Related terms edit

Etymology 4 edit

See figging.

Verb edit

fig (third-person singular simple present figs, present participle figging, simple past and past participle figged)

  1. (transitive, rare) To insert a ginger root into the anus, vagina or urethra of (a horse): to perform figging upon; to feague, to feak.
    Synonym: ginger
    • 1874, The Slang Dictionary: Etymological, Historical, and Anecdotal, page 176:
      Ginger, a showy, fast horse — as if he had been figged with ginger under his tail; a red-haired man.
    • 1901, Natal Agriculture Journal, page 744:
      He must be "figged." Figging consists in pushing a piece of crushed ginger into the return of the wretched creature — a practice which is now illegal, and of which information should be given to the R.S.P.C.A. whenever detected.
    • 2015, Becky Lower, The Cotillion Ball Saga, Simon and Schuster, →ISBN:
      “Is something amiss with the horse, Parr?” His gaze left the horse for a second as he glanced at Grace. “Yes, the horse has been figged. Now I just need to figure out who the culprit is.”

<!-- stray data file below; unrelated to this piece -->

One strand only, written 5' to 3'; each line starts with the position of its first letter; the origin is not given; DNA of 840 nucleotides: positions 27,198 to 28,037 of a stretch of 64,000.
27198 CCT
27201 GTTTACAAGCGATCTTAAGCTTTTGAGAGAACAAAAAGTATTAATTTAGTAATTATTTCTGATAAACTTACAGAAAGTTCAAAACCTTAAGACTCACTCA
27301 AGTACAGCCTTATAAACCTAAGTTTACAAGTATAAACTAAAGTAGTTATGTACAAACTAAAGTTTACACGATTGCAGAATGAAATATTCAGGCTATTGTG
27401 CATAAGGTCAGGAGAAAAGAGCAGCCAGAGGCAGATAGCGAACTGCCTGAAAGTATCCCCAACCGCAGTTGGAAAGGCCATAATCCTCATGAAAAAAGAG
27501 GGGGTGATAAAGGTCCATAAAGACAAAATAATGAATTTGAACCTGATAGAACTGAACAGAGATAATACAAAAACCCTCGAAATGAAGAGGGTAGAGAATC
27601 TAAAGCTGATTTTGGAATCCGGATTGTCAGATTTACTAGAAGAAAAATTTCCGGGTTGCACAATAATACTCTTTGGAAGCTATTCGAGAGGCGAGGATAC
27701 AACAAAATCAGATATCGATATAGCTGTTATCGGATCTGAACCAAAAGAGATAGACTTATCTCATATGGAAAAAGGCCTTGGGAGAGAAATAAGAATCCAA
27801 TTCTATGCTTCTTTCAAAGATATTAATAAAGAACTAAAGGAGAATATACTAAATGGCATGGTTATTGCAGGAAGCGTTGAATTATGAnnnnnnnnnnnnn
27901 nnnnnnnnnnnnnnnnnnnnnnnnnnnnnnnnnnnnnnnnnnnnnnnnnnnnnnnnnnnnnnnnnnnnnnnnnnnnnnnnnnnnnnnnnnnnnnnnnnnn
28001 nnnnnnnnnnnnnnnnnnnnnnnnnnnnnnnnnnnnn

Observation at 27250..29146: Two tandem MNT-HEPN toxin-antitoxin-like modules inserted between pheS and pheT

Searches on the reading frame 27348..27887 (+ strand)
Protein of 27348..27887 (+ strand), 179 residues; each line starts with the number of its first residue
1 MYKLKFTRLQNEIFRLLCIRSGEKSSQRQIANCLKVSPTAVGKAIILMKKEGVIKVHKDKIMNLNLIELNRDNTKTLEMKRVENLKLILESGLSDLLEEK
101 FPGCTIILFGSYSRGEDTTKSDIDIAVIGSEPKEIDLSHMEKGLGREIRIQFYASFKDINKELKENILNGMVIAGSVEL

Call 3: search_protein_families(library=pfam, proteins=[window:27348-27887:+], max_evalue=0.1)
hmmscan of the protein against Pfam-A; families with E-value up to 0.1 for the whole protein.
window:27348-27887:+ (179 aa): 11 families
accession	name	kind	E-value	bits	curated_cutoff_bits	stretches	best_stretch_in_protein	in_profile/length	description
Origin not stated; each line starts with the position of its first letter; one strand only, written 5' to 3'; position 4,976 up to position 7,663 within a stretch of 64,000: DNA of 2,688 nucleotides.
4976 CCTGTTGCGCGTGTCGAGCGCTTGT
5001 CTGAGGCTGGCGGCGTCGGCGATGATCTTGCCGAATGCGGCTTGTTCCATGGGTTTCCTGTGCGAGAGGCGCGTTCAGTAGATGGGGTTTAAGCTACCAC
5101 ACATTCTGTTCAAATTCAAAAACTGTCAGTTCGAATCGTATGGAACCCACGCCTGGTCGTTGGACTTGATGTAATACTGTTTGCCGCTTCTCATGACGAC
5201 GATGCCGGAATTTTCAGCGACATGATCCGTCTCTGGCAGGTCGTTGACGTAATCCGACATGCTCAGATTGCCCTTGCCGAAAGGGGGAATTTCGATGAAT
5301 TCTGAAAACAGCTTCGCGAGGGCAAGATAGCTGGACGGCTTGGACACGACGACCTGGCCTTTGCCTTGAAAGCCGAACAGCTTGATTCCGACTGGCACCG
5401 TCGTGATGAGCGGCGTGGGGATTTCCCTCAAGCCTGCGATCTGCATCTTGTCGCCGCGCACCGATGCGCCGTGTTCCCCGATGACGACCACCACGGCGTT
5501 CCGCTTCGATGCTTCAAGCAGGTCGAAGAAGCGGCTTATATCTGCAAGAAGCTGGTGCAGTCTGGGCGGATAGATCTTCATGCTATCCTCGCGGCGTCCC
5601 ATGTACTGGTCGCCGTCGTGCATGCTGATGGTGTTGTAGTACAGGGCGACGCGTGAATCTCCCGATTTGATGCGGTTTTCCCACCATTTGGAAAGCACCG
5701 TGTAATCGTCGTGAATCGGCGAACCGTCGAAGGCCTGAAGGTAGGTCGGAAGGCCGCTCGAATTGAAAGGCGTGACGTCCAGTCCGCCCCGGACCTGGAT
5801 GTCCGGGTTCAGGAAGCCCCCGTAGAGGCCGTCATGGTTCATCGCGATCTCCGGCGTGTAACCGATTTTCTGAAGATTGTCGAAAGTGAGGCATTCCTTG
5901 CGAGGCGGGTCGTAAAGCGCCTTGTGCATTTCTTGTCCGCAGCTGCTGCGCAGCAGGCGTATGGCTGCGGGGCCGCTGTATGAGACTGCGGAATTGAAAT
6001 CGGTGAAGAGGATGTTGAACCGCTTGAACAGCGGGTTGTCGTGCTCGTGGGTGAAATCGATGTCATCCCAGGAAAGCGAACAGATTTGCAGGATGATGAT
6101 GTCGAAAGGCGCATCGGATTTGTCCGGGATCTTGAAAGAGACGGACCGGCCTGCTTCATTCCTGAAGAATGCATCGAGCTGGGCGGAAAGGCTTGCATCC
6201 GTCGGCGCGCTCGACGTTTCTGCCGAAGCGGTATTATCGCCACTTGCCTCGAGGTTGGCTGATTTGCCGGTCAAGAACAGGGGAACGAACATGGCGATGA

Noun edit

fig (plural figs)

  1. The piece of ginger root used in figging.

References edit

  1. ^ Andreas Franz and Wilhelm Schimper, Plant Geography Upon a Physiological Basis, volume 2 (Berlin: Gebrüder Borntraeger, 1902), page 100

Anagrams edit

Haitian Creole edit

Etymology edit

French figue (fig).

Pronunciation edit

Noun edit

fig

  1. banana

Polish edit

Pronunciation edit

  • IPA(key): /fik/
  • Rhymes: -ik
  • Syllabification: fig

Noun edit

fig

  1. genitive plural of figa

Noun edit

fig

  1. genitive plural of figi

Romanian edit

Etymology edit

Borrowed from Latin ficus.

Noun edit

fig m (plural figi)

  1. (obsolete) fig tree

Declension edit

References edit

  • fig in Academia Română, Micul dicționar academic, ediția a II-a, Bucharest: Univers Enciclopedic, 2010. →ISBN

Volapük edit

Noun edit

fig (nominative plural figs)

  1. fig

Declension edit